Hadley Heath Manning: We can never say "no matter what the cost" -- of course we want policymakers to think through cost-benefit analyses when it comes to immigration policy and everything else. But border security is critical, and what Sec. Kelly said, that he's concerned about addressing this issue, should be encouraging to Americans. It should be encouraging to hear that this current Administration is going to enforce immigration laws that are on the books and try to restore the rule of law. And as Secretary Kelly said in his remarks, if Congress wants to do more or less or change the policy, that's their job, to change policies and pass new laws. It's Secretary Kelly's job, along with the brave men and women who work to secure our borders, to execute the laws as written.

Chuck Rocha: Immigration from Mexico is at an all-time low and you are still going to spend billions to build your 9-foot wall and Mexico is going to get rich building 10-foot ladders. Two things are going to happen if our government spends $70 billion on a wall that will not change our immigration situation. A) I will get rich running TV commercials in campaigns about your wall to nowhere B) Gary B's head will explode from the GOV fraud and waste in this wall.

New U.S. Census Report Finds Nearly a Third of Millennials Live With Their Parents

Jonas Max Ferris: I think it is just a sign of the times -- however it doesn't bode well for the country when so few are willing to go on their own.

Gary B. Smith: VERY. I firmly believe if a millennial had the opportunity to move out, they would, almost regardless of cost. Millennials -- at least my millennial -- are not living at home to "save money" or "take care of parents." They're living at home because they can't find a job. That's how bad this job market still remains: even if you have a Master's degree you're qualified to be a full-time barista and that's about it.

John Layfield: I think it is just a sign of the times -- however it doesn't bode well for the country when so few are willing to go on their own.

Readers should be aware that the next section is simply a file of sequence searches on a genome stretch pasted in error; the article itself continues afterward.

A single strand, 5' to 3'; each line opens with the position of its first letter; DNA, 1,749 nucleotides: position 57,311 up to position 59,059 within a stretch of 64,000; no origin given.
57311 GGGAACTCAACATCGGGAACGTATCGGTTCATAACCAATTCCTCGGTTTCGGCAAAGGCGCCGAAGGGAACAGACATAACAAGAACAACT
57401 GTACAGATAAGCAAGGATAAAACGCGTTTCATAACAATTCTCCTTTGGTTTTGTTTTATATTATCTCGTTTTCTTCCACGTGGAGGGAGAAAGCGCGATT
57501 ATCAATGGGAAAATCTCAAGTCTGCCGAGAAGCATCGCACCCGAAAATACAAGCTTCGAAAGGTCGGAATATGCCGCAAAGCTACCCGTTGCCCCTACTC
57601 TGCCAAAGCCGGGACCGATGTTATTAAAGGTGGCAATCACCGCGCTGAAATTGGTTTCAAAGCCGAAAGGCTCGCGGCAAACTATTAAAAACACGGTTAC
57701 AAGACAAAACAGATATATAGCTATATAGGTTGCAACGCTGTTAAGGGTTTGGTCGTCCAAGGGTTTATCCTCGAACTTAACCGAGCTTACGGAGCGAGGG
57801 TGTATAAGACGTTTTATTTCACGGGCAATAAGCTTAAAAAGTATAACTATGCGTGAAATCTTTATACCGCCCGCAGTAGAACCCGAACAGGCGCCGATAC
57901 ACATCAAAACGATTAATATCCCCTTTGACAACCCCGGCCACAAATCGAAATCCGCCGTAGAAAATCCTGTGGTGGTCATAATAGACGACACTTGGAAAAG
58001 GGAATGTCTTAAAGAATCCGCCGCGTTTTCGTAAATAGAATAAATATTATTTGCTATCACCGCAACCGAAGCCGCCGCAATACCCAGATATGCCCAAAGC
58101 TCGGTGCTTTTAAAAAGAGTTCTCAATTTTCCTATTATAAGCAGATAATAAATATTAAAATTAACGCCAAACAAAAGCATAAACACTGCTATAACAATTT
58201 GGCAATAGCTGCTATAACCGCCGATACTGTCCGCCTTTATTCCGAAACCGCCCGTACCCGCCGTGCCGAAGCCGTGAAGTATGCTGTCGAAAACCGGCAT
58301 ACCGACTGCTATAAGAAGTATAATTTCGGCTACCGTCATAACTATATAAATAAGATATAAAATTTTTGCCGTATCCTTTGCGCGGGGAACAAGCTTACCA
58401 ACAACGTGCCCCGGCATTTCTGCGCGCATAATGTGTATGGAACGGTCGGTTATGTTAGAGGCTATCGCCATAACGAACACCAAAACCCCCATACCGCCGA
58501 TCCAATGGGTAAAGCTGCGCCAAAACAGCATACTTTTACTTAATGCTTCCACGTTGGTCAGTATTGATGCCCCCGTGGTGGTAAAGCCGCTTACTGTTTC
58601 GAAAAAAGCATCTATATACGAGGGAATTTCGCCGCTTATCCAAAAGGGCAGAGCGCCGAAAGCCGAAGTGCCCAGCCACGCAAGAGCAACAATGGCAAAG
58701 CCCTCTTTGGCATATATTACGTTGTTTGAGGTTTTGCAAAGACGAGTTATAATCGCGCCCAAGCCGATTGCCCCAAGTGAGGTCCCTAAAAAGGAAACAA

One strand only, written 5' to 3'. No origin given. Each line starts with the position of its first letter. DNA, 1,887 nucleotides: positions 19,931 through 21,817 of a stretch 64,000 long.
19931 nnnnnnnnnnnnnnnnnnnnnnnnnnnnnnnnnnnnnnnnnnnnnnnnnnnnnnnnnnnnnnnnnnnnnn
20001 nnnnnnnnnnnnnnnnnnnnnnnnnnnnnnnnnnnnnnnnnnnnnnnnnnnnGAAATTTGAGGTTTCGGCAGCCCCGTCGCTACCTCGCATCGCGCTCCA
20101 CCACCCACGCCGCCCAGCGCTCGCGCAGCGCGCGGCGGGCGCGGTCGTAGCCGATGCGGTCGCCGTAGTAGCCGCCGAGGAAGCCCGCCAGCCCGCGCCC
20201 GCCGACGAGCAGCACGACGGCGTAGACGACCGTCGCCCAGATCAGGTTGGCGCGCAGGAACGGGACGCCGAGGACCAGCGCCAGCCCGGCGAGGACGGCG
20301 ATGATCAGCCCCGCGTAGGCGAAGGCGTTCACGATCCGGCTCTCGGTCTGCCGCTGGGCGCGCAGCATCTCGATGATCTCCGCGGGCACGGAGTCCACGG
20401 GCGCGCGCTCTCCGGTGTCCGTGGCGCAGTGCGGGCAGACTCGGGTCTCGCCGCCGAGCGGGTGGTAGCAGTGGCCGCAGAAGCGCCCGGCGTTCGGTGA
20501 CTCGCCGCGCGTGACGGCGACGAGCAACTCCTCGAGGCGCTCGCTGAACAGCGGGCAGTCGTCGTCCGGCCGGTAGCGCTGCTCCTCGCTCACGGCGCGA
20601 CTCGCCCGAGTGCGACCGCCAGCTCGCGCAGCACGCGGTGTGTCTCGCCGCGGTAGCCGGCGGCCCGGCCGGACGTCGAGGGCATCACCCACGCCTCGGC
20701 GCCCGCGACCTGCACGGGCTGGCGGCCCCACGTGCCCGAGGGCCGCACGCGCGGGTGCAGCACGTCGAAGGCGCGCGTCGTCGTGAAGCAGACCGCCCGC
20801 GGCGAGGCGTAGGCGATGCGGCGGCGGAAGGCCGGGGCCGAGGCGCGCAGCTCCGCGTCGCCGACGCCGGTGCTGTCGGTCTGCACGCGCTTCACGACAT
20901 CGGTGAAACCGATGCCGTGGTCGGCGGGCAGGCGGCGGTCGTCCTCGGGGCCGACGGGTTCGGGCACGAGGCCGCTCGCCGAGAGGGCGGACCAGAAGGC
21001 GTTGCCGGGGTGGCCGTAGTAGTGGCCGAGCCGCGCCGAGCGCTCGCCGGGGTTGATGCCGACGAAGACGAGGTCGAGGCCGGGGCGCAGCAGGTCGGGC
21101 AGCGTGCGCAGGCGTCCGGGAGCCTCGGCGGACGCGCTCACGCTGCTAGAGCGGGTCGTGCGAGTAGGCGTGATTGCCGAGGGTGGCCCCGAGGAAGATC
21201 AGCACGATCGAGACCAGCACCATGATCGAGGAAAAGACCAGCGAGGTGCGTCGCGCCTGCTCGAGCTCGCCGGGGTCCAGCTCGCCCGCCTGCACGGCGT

Hadley Heath Manning: My generation has been slower to marry and start families of our own. Far fewer are buying homes too. Millennials in China are twice as likely as American millennials to own homes. But certainly much of this has to do with the economy. Over $1 trillion in student debt! And the jobs market we entered 10 years ago was terrible. So for some, living with mom and dad is a financial need. For others, it could be that the ideal of home ownership or independent living simply isn't as important to my generation, who generally values experiences over material things.

Chuck Rocha: Holy smoke this hits close to home personally for me. See, my grown son is currently living in my basement and also working in my firm. OH IT GETS BETTER! And this week, he is joined in the basement by his twin 6 month old sons, who we call The Rocha boys. Yes, I think this will be their wrestling names in the future! I do think all these trends are very troubling. Our stock market and the economy is booming, but only really for the top 1 percent. All the real wealth growth in our country over the last 10 years has only gone to a handful of families, while the rest of America has struggled to make ends meet. Hence, that how you saw the rise of Bernie Sanders and Donald Trump. People and their kids are sick and tired.

Stock Picks

Gary B. Smith: Not all consumers are spending, but AXP customers are: stock up 20 percent by year end

John Layfield: BX, Blackstone-yields 6.4 percent, I think it is up 20 percent in a year and I do own it

Jonas Max Ferris: DNKN sugar jolts up 25 percent in 1 year